As former New York City Mayor Ed Koch frequently asked, “How am I doing?” As a leader in your organization – whether in NYC or the Berkshires, YOU need to be asking the same question to grow your emotional intelligence (EI) and better your leadership skill set. Leadership and emotional intelligence are the dynamic duo. Together they are unstoppable!
In my coaching practice, I am frequently asked by clients to work one-on-one with leaders to increase their EI bandwidth. I work to help these people break old behavioral habits and establish new ones. This requires an individualized approach – one size does not fit all.
We all know: certain highly intelligent and skilled managers stumble while others who possesses solid but not extraordinary gifts and abilities succeed. According to Daniel Goleman and other leading experts who study the social sciences, the answer in emotional intelligence.
Emotional Intelligence (EI or EQ) is about the key personal capabilities that drive outstanding performance for leaders at all levels. EI is the skills that define how we 1) perceive, 2) understand, 3) reason with and 4) manage or feelings and the feeling (and behaviors) of others. The greater our emotional intelligence, the greater our success. Simply put, higher emotional intelligence increases the opportunity for success. What manager doesn’t want more success?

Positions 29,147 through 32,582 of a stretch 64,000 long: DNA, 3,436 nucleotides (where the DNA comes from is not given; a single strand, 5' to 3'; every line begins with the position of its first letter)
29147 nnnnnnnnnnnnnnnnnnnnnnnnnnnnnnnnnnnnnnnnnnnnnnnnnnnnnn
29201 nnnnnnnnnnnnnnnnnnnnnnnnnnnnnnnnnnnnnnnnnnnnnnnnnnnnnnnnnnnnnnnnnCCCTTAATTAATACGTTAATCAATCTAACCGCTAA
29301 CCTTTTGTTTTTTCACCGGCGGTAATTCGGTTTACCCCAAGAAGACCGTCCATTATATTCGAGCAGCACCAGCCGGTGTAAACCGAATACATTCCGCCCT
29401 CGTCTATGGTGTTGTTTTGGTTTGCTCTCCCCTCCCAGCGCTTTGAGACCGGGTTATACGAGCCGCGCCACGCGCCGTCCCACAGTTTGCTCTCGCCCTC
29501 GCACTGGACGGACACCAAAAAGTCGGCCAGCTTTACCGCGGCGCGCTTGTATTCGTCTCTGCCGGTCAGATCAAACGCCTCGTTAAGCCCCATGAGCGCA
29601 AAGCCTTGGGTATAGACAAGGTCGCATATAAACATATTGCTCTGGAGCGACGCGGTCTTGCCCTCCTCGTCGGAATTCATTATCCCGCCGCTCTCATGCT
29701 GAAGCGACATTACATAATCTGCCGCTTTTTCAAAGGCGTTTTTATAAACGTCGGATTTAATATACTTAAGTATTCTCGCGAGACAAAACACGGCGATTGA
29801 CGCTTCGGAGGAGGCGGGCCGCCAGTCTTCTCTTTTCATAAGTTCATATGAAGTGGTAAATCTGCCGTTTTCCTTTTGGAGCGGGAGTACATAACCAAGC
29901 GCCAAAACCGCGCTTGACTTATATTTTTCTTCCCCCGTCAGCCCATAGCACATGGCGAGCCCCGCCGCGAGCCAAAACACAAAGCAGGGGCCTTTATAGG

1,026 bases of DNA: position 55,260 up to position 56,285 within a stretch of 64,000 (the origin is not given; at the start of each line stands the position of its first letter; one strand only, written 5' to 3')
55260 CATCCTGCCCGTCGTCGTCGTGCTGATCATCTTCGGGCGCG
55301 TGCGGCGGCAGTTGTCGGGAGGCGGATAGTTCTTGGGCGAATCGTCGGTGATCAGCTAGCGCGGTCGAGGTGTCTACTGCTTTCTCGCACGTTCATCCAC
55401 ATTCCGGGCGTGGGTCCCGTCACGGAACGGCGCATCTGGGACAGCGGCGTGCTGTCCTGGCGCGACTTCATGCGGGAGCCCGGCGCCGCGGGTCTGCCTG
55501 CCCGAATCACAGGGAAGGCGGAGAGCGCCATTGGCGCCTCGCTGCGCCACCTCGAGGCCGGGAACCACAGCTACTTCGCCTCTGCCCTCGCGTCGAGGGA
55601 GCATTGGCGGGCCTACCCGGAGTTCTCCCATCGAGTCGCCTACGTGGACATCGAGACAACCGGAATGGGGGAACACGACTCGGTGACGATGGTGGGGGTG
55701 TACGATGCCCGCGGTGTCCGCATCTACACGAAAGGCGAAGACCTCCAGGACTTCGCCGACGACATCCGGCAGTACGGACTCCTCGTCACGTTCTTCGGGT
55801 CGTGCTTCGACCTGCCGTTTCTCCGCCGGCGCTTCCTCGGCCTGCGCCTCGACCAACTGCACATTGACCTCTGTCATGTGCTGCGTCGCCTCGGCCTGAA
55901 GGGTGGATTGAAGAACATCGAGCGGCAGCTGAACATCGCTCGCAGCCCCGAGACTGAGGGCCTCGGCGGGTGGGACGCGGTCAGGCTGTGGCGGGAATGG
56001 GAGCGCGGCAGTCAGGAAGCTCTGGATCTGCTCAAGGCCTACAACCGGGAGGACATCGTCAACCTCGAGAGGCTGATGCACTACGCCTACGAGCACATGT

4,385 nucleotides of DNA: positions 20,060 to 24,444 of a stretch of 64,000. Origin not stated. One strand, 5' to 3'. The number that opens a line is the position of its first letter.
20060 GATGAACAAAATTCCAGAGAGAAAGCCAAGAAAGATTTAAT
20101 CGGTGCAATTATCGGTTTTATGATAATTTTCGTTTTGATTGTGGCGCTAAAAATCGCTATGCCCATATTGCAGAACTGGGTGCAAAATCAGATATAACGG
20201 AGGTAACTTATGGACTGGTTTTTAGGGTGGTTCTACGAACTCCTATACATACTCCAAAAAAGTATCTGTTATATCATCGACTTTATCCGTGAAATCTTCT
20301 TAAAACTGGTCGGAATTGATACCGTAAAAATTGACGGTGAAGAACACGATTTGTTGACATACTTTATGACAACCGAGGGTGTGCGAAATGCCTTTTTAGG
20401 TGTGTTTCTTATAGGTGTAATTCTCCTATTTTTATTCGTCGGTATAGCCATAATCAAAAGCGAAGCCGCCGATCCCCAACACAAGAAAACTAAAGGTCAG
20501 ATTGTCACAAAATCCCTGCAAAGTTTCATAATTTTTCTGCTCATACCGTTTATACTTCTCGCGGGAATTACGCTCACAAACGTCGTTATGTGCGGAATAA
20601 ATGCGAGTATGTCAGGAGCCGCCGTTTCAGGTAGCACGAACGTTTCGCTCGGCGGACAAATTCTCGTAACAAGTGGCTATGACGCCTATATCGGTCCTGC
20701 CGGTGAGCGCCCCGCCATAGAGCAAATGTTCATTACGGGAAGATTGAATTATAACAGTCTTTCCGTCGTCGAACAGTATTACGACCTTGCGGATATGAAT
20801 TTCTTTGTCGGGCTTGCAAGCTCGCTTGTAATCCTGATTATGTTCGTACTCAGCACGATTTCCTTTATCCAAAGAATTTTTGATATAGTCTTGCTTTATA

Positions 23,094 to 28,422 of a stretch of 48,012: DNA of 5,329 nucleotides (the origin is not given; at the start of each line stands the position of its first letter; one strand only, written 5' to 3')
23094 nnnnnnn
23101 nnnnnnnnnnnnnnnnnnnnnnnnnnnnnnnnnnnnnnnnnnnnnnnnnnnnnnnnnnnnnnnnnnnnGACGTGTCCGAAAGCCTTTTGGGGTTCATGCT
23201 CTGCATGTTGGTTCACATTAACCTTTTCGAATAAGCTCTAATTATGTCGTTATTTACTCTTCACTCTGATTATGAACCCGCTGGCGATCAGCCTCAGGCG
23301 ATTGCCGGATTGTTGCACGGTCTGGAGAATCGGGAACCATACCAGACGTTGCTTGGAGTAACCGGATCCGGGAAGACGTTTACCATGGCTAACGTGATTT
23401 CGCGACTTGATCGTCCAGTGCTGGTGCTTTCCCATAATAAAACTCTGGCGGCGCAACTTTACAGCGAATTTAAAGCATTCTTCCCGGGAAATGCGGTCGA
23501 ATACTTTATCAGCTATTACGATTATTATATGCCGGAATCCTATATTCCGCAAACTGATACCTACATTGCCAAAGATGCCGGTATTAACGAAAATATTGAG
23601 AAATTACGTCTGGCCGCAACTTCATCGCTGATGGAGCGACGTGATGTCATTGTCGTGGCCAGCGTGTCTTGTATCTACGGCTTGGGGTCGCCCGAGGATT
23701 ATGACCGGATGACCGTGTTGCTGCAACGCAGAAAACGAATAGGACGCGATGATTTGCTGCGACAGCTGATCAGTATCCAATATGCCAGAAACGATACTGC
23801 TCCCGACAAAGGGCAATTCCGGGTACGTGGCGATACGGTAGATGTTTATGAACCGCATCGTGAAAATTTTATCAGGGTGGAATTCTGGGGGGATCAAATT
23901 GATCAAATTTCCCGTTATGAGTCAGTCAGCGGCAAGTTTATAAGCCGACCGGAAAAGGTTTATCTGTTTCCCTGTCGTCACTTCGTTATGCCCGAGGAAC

Here are the key Emotional Intelligence skills:
- Self-Awareness: Knowing and understanding one’s strengths, limitations, drives, values, and impact on others.
- Self-Regulation: Controlling or redirecting disruptive impulses and moods.
- Motivation: Relishing achievement for its own sake.
- Empathy: Understanding the emotional make up of others.
- Social Skill: Building rapport with others in order to guide them toward desired directions.
Building one’s EI doesn’t happen overnight. And it doesn’t happen without sincere willingness to change. Leaders who want to increase their EI need to be willing to abandon old habits that don’t serve a positive purpose and seek feedback from colleagues (yes, none of us enjoy this; hopefully you can do the same for them someday).